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Pathological Gambling: Interventions for the Family
Gambling continuing education social worker CEUs

CEU Answer Booklet
Psychologist CEs, Counselor CEUs, Social Worker CEUs, MFT CEUs

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Audio Transcript Questions The answer to Question 1 is found in Track 1 of the Course Content. The Answer to Question 2 is found in Track 2 of the Course Content… and so on. Select correct answer from below. Place letter on the blank line before the corresponding question. Do not add any spaces.
Important Note! Numbers below are links to that Section. If you close your browser (i.e. Explorer, Firefox, Chrome, etc..) your answers will not be retained. So write them down for future work sessions.

Questions:
1. What is a commonly held belief among compulsive gamblers?
2. What are four categories of enabling?
3. What are four methods for ‘raising bottom?’
4. How effective are interventions?
5. What is one complication unique to teens regarding gambling?
6. What are the five stages of quitting?
7. What are three simple guidelines to avoiding relapse and staying stopped?

Answers:
A.  Interventions are generally between thirty and fifty percent effective.
B.  Four methods for ‘raising bottom’ are no more bailouts, continued emotional support, deciding when to bail out, and knowing what to expect. 
C.  The five stages of quitting are pre contemplation, contemplation, commitment and action, maintenance and relapse. 
D.  Four categories of enabling are covering up and covering for the gambler, attempting to control the gambler’s behavior, bailing him out, and cooperating with him.
E.  Three simple guidelines to avoiding relapse and staying stopped are using support systems, watching company, and watching where they go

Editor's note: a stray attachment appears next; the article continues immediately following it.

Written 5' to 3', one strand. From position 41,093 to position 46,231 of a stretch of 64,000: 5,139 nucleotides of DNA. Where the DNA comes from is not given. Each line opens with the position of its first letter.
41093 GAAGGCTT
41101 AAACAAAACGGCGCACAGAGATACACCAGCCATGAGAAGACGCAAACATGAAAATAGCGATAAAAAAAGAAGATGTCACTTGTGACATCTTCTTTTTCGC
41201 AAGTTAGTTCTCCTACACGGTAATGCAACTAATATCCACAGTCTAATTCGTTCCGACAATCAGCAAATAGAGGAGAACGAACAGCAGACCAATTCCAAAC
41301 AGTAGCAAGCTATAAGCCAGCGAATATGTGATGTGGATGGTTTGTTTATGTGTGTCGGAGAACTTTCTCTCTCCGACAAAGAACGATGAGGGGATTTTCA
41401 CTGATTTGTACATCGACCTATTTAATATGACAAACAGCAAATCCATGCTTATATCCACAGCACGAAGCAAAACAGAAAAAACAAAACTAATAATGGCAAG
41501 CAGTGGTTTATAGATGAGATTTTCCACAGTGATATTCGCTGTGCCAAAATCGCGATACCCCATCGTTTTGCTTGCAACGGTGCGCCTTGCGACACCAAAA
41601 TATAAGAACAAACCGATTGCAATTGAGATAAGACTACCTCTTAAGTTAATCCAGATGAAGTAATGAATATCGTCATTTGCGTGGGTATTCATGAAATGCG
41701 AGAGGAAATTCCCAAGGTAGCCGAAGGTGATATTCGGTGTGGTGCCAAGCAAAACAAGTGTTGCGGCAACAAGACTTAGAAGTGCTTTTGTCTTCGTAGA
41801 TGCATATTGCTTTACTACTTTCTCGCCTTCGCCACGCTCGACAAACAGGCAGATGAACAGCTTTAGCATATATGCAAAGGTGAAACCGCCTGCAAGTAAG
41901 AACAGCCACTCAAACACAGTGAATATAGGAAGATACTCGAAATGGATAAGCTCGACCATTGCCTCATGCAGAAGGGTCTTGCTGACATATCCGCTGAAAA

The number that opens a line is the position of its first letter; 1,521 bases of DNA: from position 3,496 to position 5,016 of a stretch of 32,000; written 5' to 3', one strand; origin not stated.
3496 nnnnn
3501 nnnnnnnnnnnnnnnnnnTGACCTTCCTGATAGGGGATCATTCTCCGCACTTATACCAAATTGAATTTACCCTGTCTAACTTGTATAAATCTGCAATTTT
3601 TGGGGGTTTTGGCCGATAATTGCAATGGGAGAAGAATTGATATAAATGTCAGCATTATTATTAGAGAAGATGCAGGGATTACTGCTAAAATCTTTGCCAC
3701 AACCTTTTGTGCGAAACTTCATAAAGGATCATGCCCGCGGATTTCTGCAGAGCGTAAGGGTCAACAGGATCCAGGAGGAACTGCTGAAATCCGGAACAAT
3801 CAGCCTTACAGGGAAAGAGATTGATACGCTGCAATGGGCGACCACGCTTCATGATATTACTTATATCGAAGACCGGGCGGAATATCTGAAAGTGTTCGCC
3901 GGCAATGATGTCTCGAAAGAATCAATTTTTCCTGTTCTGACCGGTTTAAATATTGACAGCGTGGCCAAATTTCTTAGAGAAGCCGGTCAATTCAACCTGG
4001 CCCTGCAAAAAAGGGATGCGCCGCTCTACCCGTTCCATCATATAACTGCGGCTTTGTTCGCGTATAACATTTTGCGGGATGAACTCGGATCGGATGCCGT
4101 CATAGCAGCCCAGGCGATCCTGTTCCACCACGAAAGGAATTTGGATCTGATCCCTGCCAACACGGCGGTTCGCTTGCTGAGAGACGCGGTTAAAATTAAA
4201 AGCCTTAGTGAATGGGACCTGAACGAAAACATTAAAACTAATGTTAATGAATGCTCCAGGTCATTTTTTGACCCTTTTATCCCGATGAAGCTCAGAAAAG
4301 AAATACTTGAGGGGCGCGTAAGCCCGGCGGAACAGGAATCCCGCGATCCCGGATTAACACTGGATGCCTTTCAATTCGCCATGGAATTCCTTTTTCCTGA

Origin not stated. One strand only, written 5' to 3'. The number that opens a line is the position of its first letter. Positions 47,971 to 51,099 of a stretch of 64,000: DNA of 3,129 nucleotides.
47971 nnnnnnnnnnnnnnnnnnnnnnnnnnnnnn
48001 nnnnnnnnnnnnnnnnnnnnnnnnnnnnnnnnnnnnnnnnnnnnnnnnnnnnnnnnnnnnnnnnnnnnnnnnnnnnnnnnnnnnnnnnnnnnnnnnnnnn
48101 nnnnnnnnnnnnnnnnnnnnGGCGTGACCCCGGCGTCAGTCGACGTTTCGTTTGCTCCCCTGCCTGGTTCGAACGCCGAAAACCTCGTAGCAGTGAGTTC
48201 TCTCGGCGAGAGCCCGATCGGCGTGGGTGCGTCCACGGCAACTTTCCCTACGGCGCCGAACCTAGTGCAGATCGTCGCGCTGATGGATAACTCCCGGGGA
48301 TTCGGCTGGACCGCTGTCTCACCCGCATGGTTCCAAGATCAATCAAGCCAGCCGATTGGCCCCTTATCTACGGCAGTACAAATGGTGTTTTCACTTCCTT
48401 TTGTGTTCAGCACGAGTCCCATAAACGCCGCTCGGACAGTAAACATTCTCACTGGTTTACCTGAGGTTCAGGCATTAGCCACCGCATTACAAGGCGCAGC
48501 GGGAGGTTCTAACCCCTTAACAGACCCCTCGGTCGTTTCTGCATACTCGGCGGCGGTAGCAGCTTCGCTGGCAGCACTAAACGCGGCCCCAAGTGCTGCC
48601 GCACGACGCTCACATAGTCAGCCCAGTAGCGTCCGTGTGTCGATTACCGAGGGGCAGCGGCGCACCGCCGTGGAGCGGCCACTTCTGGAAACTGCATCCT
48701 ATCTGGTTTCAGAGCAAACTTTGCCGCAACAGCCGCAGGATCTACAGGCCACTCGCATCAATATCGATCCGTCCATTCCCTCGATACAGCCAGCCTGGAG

F.  Compulsive gamblers may believe money is both the solution to and the cause of all of the problems in their lives.
G.  One complication unique to teens regarding gambling is lack of responsibility. 

Course Content Manual Questions The Answer to Question 8 is found in Section 8 of the Course Content… and so on. Select correct answer from below. Place letter on the blank line before the corresponding question.
Important Note! Numbers below are links to that Section. If you close your browser (i.e. Explorer, Firefox, Chrome, etc..) your answers will not be retained. So write them down for future work sessions.

Questions:
8. What are three types of disorders that are commonly comorbid with pathological gambling disorder?
9. According to Klein, what percentage of teens have a gambling problem?
10. According to Orford, what is the biggest challenge to the development of a comprehensive understanding of addiction?
11. What may be more important than financial gain in the positive incentive learning component of gambling addiction?
12. What are two secondary amplifying processes related to gambling addiction?
13. What is meant by the circularity between the variables of involvement and choice/control?
14. According to Dickerson’s research, what is the relationship between alcohol and self-control in pathological gambling?
15. What did Schellink’s study reveal about rates of player persistence in problem gamblers?
16. According to Oxford, what proportion of pathological gamblers and other addicts are able to make medium term changes regardless of treatment options chosen?
17. How is pathologically gambling a "pure" and a "hidden" addiction?

Answers
A.  Gamblers often put emphasis upon the excitement associated with gambling, and it has been suggested that emotional regulation may be more important than financial gain for understanding excessive gambling.
B. According to Klein, 4 to 6 percent of adolescents have a gambling problem.
C.  A relatively small consumption of alcohol (2-3standard drinks) may have a very significant effect on the gambling per se and on the associated cognitive and personality processes as they relate to self-control.
D.  Schellink’s study showed average duration of play at any one location of problem players was 189 minutes compared to 85 minutes for regular players despite each group having a similar frequency of sessions per week.
E.  Pathological gambling is “pure” because it does not change the brain chemistry by introducing other substances like drugs or alcohol do. It is “hidden” because unlike injecting heroin, gambling is generally a socially acceptable behavior.
F.  20-30% of gamblers and other addicts are able to make medium term changes regardless of treatment options chosen.
G.  The biggest challenge to the development of a comprehensive understanding of addiction comes from those forms which are not drugs and which have therefore been marginalized in the past,  such as gambling, eating, and sex.
H.  The more a person gambles the greater the opportunity to lose control and the more a person experiences impaired control the more they gamble.
I.  Two processes are acquired emotional regulation cycles and the consequences of conflict.
J.   Three types of disorders are substance abuse, mood, and anxiety disorders.


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